- Merrill Lynch Wealth Management is overhauling its storied financial advisor training program.
- The firm said it would ban cold-calling, shorten the program, and aim for high graduation rates.
- Merrill paused trainees’ cold-calling last summer after a spate of outreach-related violations.
- See more stories on Insider’s business page.
Bank of America’s wealth management business is overhauling its sprawling training program for financial advisors, including instating a cold-calling ban, ending nearly a year of uncertainty for some 3,000 trainees who were told last summer that a pause on cold-contacting potential new clients would be temporary.
Merrill Lynch Wealth Management will also cut the length of its training program to 18 months from 3 ½ years and aim for higher graduation rates than its program has typically seen, executives said on Monday.
“We’re targeting an 80% graduation rate, far surpassing our current success rate for new advisors — and frankly rates of success that we see across the industry, which are generally, ballpark, at less than a 30% success rate,” Andy Sieg, president of Merrill, said during a call with reporters.
Merrill’s decades-old training program is crucial as a source of talent for the wealth manager as it has effectively stopped recruiting experienced financial advisors, who can command hefty signing bonuses, from rival firms like Morgan Stanley and UBS in recent years.
Merrill’s ban went into effect last summer as the business grappled with a spate of violations related to prospecting and cold-calling people on do-not-call lists, Insider first reported. The firm said at the time that it would focus on training in a remote-work environment, like how to properly use tech for reaching out to prospective clients.
As part of the new program’s changes, Merrill will place a new emphasis on reaching new potential clients, or “prospects,” through LinkedIn messaging instead of the practice of calling people out of the blue to sell them on financial services.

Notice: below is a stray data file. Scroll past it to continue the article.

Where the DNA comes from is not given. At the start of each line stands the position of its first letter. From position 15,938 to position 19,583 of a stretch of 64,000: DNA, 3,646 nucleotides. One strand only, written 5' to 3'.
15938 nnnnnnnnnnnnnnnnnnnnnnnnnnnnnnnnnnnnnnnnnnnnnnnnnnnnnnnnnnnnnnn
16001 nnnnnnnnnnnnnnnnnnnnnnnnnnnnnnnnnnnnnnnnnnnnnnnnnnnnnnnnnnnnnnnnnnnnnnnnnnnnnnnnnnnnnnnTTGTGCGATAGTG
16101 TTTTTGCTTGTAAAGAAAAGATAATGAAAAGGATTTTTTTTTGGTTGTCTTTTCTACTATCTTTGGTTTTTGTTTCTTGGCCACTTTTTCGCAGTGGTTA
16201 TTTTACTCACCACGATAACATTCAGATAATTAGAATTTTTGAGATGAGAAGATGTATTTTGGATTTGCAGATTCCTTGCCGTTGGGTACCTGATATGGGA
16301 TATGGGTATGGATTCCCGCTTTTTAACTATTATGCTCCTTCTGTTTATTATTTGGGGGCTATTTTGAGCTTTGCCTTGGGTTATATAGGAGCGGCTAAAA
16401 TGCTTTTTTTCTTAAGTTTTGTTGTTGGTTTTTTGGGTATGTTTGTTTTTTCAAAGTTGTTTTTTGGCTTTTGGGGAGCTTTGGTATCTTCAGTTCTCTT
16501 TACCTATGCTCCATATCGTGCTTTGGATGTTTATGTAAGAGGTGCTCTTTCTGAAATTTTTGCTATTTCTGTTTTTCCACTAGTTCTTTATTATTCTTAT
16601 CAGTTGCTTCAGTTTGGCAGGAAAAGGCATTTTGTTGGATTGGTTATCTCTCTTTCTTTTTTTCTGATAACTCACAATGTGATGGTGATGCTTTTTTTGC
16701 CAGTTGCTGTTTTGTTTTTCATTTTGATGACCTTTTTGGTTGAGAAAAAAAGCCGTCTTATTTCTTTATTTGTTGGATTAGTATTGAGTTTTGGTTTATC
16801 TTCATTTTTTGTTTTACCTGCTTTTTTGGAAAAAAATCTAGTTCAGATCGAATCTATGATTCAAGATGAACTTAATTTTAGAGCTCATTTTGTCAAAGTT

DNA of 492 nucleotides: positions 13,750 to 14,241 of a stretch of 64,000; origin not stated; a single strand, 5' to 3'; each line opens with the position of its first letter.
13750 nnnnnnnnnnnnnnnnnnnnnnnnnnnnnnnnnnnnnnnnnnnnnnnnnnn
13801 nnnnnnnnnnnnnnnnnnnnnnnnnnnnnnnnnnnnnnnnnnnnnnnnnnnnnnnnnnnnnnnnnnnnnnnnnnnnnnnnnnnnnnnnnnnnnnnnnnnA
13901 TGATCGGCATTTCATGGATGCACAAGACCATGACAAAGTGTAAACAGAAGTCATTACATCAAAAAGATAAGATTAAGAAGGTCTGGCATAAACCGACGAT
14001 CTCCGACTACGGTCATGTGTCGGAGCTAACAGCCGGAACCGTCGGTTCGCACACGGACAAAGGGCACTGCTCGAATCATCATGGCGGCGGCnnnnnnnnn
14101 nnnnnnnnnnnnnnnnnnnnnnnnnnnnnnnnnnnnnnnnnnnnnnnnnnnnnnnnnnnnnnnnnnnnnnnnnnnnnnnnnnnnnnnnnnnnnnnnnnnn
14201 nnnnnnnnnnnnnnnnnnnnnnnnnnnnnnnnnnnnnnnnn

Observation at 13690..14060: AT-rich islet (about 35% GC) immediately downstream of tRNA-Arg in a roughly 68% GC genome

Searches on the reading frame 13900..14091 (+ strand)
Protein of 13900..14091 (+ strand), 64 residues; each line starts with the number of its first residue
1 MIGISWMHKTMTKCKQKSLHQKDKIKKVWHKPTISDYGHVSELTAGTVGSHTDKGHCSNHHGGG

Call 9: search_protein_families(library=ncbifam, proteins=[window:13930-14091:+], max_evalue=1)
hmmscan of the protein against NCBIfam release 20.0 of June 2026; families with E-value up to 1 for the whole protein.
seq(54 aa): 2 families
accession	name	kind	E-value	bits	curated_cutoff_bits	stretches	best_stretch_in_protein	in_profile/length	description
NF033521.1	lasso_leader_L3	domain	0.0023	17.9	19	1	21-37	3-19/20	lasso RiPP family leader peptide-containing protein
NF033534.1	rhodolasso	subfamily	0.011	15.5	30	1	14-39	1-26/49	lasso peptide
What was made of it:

Plans for the new strategy were led by teams under Eric Schimpf, who heads up Merrill’s advisory division, and Matt Gellene, who co-leads advisor development with Schimpf.
Lydia DiClemente, a managing director at the bank whose LinkedIn shows she joined in 2011, will lead this new program and report to Gellene and Schimpf. The new Merrill advisor trainees will work out of Merrill offices and report up to Merrill market executives, a network that DiClemente will lead.
Sieg said there are currently some 2,000 Merrill advisor trainees who are “far along” in its existing program who will continue toward graduating over the next 12 to 18 months, and that it expects some 1,000 new financial advisors per year will graduate in the next few years.
The training program’s changes
The program has dealt with some internal turbulence in the last year as trainees grappled with uncertainty and heavy monitoring from supervisors over their activity.
Merrill hired Ernst & Young to examine trainees’ phone-call records, according to a person familiar with the matter, Insider first reported in April. People with direct knowledge of the program said supervisors were monitoring and questioning trainees’ every phone call to ensure they are compliant with the terms of the pause.
Soliciting business by contacting people who have requested that they be placed on federal do-not-call lists, maintained by the Federal Trade Commission, can result in fines or enforcement action.
Finra, the self-regulatory organization that oversees broker-dealers and other securities firms, is also probing possible cold-calling violations, the website AdvisorHub reported last week.
Merrill last quarter reported record client balances of $2.9 trillion as of March, up 32% from a year prior, and record first-quarter revenue of $4.2 billion. Merrill is housed in Bank of America’s wider wealth and investment management arm, which also includes the firm’s private bank for its wealthiest clients.
The firm has focused on how the wealth business and other parts of the bank can use each other for growth. It’s a playbook the bank has been leaning into for some time, looking to generate new accounts and help up-and-coming advisors find new connections by pushing for referrals between the consumer bank and wealth management.
Merrill said in April that 55% of its clients also use the bank’s deposit or lending functions, opening 30,000 new checking and savings accounts during the first quarter.
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